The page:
Will I be disappointed if I weigh in next week and there's little change? Hell yeah! I admit it. But I'm also missing the point. This process is building a healthier me. Eventually, one day, after weeks and months of consistent behavior, I will look back and realize my progress.
Sunday, May 27, 2012
I am rechanneling my scale obsession into getting educated. While digging around online, I saw that HBO has posted their entire documentary on Obesity. The link below is part one. I am watching part two.
Part one focuses on obesity as an international public health crisis. If you don't have time to watch this one-hour show, I urge you to bookmark the page and check it out when you can. The comment that struck me was that we are getting fat on low cost, high profit foods. In other words, people are making LOTS of money off of our poor food choices. Wow.
Saturday, May 26, 2012
This morning, I got up, drove to a park 20 minutes away and joined my meetup group to go hiking. It was a diverse group of 25 men and women; most of us appeared to be in our 40s and 50s. We were white, black, asian and latino. One young man had just retired from the marines. All of us showed up because of our interest in hiking.
The park included a marina, lake, playground, swimming hole and paved, mulch and grassy trails. Our group hiked on an uneven, rocky and sometimes muddy trail that snaked deep in the woods adjacent to a stream, through a clearing, around the lake and then back to the parking lot. The entire hike took just under two hours.
Unlike walking, you really are picking through challenging terrain. You're jumping, scrambling, and hopping around on mud, moss-covered rocks, dried creek beds and tall grassy areas. I enjoyed every second of it. Especially this one moment when we encountered a huge swarm of butterflies and were surrounded by them during the hike. That was almost magical.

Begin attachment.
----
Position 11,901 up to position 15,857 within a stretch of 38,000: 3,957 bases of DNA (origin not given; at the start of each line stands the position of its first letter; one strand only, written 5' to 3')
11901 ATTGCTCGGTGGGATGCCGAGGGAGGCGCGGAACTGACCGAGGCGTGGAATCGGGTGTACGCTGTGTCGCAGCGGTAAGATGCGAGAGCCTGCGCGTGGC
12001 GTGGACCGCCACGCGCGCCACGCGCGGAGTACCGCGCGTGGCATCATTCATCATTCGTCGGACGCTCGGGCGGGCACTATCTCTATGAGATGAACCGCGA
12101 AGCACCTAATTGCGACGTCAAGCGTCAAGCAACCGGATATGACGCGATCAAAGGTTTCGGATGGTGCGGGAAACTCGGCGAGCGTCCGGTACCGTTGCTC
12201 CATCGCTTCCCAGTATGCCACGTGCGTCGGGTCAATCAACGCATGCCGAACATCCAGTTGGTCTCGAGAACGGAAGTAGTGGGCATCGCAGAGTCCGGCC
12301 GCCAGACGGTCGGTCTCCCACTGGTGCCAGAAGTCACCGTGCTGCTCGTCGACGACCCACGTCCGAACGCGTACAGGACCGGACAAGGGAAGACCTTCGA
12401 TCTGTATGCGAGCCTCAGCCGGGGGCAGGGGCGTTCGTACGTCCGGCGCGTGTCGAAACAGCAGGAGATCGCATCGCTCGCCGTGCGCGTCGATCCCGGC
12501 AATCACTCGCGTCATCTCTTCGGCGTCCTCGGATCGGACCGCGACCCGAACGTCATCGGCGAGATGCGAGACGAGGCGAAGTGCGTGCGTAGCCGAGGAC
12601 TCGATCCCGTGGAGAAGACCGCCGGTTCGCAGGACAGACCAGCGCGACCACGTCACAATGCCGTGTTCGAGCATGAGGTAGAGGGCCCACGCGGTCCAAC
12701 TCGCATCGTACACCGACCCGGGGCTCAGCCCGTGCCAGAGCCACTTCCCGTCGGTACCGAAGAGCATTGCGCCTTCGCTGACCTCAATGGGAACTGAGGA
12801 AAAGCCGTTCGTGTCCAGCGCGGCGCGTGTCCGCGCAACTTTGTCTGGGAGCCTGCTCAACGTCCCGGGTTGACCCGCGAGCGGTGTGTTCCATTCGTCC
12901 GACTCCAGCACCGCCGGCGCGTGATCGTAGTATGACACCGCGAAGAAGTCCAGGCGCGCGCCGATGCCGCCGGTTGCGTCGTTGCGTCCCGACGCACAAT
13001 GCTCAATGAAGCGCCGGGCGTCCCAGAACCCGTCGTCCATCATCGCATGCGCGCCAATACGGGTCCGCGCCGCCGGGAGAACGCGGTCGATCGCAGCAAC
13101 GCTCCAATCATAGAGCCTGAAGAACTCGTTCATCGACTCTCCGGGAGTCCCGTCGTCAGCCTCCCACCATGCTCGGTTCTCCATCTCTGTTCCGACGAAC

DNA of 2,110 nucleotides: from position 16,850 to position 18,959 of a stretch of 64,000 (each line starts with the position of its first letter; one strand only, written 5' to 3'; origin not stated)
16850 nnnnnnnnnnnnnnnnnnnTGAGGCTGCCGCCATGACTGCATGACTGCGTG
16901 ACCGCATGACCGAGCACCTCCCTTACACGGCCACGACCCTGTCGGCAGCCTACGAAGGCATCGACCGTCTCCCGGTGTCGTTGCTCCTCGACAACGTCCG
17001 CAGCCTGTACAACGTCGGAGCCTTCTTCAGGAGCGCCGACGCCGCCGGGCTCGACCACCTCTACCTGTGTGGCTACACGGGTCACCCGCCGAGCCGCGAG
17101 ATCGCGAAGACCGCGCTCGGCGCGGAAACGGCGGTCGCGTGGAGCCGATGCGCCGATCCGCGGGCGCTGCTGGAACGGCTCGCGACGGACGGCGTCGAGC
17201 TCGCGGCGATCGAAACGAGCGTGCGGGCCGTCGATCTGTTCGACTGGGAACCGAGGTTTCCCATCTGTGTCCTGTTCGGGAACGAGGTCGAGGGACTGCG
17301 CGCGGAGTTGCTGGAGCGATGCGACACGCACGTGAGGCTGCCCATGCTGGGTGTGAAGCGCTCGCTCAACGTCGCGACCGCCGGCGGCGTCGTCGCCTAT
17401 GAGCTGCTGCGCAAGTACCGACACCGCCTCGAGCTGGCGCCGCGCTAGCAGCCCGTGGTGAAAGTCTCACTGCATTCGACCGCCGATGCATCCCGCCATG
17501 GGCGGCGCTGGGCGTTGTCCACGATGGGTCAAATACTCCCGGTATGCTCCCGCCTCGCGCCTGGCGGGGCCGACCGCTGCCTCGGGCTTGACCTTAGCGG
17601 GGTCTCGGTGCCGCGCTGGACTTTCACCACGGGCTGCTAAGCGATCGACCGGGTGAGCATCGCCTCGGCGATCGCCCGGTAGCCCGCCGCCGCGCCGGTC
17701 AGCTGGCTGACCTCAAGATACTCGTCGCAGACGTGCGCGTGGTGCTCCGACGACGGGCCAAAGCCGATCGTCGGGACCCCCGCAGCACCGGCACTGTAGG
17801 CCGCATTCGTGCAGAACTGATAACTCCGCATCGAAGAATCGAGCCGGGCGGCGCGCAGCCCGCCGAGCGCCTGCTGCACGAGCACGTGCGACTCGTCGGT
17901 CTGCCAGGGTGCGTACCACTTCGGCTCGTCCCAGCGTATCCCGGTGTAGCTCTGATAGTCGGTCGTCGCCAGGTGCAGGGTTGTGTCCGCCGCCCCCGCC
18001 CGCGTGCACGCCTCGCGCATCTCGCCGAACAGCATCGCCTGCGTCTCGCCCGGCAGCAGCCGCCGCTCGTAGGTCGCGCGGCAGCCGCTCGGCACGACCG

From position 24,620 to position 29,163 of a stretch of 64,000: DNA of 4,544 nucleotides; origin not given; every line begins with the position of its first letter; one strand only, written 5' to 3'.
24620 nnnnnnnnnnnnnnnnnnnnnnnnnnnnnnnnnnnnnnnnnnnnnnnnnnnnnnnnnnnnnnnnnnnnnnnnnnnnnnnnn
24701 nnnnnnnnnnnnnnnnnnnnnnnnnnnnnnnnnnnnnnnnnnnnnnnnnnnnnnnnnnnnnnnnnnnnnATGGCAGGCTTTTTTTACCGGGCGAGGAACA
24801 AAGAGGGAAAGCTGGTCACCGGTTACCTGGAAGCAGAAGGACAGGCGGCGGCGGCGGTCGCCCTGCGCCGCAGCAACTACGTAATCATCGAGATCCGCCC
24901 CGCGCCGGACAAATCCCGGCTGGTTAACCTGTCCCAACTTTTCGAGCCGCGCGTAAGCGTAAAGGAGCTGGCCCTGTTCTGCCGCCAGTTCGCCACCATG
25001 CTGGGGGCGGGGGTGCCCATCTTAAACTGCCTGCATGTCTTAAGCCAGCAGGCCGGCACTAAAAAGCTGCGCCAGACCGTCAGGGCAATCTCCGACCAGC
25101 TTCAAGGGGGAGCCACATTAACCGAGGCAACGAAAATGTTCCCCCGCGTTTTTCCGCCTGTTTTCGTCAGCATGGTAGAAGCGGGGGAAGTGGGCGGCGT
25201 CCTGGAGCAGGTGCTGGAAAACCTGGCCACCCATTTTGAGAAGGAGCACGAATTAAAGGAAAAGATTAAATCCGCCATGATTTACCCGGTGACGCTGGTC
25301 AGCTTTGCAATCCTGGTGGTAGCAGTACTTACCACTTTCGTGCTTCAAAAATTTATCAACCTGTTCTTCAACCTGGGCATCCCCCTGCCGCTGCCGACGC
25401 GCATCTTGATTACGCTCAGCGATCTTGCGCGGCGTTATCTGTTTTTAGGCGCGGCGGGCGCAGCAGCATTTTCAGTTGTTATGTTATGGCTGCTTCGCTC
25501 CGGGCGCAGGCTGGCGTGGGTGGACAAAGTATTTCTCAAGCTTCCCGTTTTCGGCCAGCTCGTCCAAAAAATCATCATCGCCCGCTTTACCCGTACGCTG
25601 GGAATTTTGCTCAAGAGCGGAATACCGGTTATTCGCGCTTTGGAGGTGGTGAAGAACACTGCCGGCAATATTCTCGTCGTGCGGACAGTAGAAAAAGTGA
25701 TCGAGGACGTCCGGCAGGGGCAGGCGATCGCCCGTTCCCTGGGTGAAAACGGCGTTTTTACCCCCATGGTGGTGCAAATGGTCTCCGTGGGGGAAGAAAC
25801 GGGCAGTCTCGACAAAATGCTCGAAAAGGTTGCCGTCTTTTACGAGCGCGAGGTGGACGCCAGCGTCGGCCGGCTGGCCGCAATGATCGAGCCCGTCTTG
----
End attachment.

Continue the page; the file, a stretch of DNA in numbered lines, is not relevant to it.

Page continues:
When I returned home, I discovered to my horror that my body was COVERED with ticks. Ewww!! I nearly freaked out. I did a THOROUGH mirror check and scrubbed myself in the shower. Sooo, if I fall out in a couple of days, I'll know what's up.
Despite that hazard, I plan to go hiking about once or twice a month until winter returns. I had an absolute blast with the group laughing, talking, and joking around.
According to my fitness tracker, I'm supposed to be doing strength training today. I think I'll do that tomorrow or monday because I'm beat.
Onward and downward.
Friday, May 25, 2012
The last few times I've met up with my girlfriends for dinner, I've found myself almost apologizing for making healthier choices. It's become obvious to everyone that I've changed up my eating habits. In one situation, a girlfriend wondered aloud if I was getting enough food. When I responded, I almost felt like I was confessing; "I'm trying to avoid diabetes." Usually, they nod and it's done with. No big deal, right?
The question I have, is why do I feel like I need to explain anything? I don't say anything to them about what they choose to eat. Can you imagine me telling them, "Oooooh, those fries are full of transfats, I wouldn't eat those if I were you."
I'm not upset about it, but curious about this dynamic. I've been in three situations and three times, I've had to explain why my food consisted of chicken and vegetables instead of fried this or that.